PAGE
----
On this third Sunday of Advent, we reflect in the first reading from the book of the Prophet Isaiah (61:1-2, 10-11) in the readings for Mass today. This is a passage seen by both scholars and theologians to be distinctly messianic in nature. In other words, the Jewish people of Jesus’ time would have seen this passage as referring to the Messiah, the Anointed One, the King who is to come. In fact, Jesus himself used this very passage to identify himself specifically as the Messiah, the Christ, to the people of his hometown (Luke 4:16-19).
The Scripture tells us later in that same passage that the people of Nazareth rejected Jesus’ message of his Messianic mission utterly, going so far as to lead him to the edge of a high hill in the community that they might throw him over it, but he escaped. It is one of the few times in the synoptic Gospels (Matthew, Mark, and Luke) that Jesus shows a willingness to identify himself as the Christ publicly before his entry into Jerusalem, and for doing so he is rejected by his own neighbors, friends, and likely even by some of his own extended family.
Isaiah reminds us, however, that the ancient prophets knew of Jesus’ coming for hundreds of years before he arrived, some even believe that the prophecies of Christ’s coming go as far back as Moses himself (Dt. 18:15-16). It is this prophetic reality that we remember each Advent when we remember that Christ came as a baby, growing into the man who died to redeem and save us, and that he will come again. This is why so many of the readings of Advent deal with the return of Christ and God’s righteous judgment as well as with the prophecies of the Messiah’s initial coming into the world, which we will celebrate more fully at Christmas. Before the Christ we worship and serve as God came into the world, the Hebrew prophets were telling the People of God about this Savior. When he finally came, so many were expecting him, but they didn’t recognize him when he showed up. Will we recognize Christ when he comes to us?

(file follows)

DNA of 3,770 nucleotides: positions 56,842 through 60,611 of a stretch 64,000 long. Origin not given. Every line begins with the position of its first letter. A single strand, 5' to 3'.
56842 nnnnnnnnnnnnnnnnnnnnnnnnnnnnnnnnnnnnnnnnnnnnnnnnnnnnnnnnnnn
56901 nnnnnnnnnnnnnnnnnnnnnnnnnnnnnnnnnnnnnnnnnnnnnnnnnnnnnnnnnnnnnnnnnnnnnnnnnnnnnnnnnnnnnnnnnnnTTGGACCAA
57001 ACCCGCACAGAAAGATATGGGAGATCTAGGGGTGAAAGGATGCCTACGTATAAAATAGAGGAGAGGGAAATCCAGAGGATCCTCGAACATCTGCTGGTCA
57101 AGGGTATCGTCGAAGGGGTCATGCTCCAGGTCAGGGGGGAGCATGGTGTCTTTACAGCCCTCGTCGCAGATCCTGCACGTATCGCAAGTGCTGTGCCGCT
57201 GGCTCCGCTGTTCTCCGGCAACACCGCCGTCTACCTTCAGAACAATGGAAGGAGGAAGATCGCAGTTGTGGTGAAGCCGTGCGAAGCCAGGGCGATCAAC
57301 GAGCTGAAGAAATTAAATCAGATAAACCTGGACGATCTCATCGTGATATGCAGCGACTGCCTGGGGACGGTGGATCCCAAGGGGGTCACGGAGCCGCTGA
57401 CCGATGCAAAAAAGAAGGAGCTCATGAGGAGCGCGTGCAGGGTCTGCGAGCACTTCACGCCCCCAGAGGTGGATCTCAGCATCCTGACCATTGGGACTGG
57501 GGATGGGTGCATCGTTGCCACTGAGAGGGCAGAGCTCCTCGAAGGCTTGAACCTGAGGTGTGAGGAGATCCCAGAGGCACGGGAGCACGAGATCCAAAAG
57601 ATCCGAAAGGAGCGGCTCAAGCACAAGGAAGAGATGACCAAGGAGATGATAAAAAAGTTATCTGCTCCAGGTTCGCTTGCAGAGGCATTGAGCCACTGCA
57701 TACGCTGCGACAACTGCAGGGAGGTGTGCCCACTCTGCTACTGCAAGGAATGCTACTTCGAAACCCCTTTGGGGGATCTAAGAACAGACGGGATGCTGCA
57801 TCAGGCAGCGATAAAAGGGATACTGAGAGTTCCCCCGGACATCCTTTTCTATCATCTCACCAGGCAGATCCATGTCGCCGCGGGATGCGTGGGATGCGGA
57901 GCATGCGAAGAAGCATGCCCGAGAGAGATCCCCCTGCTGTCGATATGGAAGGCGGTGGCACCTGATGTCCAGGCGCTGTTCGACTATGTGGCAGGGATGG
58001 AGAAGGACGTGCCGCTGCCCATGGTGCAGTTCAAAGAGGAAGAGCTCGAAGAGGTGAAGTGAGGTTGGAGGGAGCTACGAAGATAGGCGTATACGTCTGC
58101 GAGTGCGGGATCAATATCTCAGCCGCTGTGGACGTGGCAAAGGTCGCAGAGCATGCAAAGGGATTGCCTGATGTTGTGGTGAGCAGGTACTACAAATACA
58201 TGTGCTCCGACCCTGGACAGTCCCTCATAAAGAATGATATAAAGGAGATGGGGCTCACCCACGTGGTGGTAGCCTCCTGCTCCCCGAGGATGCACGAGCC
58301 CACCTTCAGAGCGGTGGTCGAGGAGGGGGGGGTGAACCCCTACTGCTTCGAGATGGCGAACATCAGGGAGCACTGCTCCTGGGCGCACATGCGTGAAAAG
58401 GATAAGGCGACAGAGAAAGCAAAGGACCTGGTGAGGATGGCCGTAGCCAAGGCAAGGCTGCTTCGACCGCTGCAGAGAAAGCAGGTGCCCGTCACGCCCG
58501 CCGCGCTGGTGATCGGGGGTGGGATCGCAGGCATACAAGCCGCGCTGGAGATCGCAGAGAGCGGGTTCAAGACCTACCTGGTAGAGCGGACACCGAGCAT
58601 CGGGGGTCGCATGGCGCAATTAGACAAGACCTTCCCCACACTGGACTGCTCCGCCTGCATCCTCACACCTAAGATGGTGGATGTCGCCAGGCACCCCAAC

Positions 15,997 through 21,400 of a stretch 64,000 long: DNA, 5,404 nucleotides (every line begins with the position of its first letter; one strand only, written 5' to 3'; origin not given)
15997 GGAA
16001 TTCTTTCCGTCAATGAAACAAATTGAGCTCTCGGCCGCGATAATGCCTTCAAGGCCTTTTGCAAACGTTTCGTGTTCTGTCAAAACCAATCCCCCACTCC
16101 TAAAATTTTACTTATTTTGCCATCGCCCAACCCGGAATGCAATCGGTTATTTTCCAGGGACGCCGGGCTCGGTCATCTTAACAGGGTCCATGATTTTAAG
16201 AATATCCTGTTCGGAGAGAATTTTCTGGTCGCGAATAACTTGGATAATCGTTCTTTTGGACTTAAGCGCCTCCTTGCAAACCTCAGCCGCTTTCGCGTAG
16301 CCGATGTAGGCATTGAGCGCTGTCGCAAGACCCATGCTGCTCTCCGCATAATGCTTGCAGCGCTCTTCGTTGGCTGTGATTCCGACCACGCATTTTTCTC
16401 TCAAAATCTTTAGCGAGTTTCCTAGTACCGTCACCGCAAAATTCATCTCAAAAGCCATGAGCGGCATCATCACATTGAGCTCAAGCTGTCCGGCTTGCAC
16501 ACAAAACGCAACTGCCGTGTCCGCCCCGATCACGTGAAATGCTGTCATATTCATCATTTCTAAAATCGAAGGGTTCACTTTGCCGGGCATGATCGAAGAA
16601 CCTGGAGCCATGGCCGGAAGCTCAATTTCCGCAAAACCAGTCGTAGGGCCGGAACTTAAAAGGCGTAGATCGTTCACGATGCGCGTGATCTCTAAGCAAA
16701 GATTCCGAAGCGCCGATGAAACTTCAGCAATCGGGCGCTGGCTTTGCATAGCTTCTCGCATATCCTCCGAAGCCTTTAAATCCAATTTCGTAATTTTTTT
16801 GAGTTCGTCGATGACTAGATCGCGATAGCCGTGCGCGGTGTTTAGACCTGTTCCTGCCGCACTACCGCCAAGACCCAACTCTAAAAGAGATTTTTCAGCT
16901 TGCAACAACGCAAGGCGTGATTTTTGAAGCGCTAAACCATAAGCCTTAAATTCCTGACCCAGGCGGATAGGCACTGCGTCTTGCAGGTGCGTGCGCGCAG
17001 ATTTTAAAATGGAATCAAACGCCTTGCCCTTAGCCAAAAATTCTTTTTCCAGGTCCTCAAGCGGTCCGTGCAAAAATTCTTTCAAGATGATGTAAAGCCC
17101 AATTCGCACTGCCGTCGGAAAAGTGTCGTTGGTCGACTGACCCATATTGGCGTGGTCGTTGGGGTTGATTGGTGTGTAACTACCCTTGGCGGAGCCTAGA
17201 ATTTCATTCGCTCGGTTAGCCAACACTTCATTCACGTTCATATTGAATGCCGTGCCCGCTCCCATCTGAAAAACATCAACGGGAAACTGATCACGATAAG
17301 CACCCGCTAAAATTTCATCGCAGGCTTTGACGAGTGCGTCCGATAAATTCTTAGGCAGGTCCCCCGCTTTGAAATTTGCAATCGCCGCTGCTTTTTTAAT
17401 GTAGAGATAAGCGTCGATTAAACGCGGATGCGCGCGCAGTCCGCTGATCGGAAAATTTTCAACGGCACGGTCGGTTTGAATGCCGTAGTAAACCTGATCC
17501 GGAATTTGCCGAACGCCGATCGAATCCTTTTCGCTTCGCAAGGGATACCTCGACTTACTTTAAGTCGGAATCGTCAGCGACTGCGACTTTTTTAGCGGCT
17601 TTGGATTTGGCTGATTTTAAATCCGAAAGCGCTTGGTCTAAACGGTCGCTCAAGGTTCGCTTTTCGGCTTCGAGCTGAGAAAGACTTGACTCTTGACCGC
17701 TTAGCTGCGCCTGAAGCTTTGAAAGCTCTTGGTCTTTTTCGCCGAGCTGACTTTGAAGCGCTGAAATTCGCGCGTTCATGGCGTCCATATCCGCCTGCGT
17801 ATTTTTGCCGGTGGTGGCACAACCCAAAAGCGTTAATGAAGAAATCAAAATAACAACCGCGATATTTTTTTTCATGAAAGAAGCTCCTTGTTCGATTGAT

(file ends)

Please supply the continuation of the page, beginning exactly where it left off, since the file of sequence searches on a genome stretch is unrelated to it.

One of my favorite Advent hymns is actually a more modern composition, it was written by Fred P. Green in 1971, and it is listed in some hymnals as Long Ago Prophets Knew.
Long ago, prophets knew Christ would come, born a Jew, Come to make all things new, Bear His people’s burden, Freely love and pardon.
Ring, bells, ring, ring, ring! Sing, choirs, sing, sing, sing! When He comes, when He comes, Who will make Him welcome?
God in time, God in man, This is God’s timeless plan: He will come, as a man, Born Himself of woman, God divinely human.
Mary, hail! Though afraid, She believed, she obeyed. In her womb, God is laid Til the time expected, Nurtured and protected.
Journey ends! Where afar Bethlehem shines, like a star, stable door stands ajar. unborn Son of Mary, Savior, do not tarry!
Remember why we anticipate and celebrate this season of the year, this is not merely a time for gatherings of family and friends, or Christmas shopping, or a schedule adjustment, although those things are not bad in and of themselves, and are in fact wonderful things when placed in their proper context. When we can place Christ at the center of this time of year and still do those enjoyable things without losing sight of what this season truly means, then we have celebrated Advent and we are ready for the Coming of the Lord.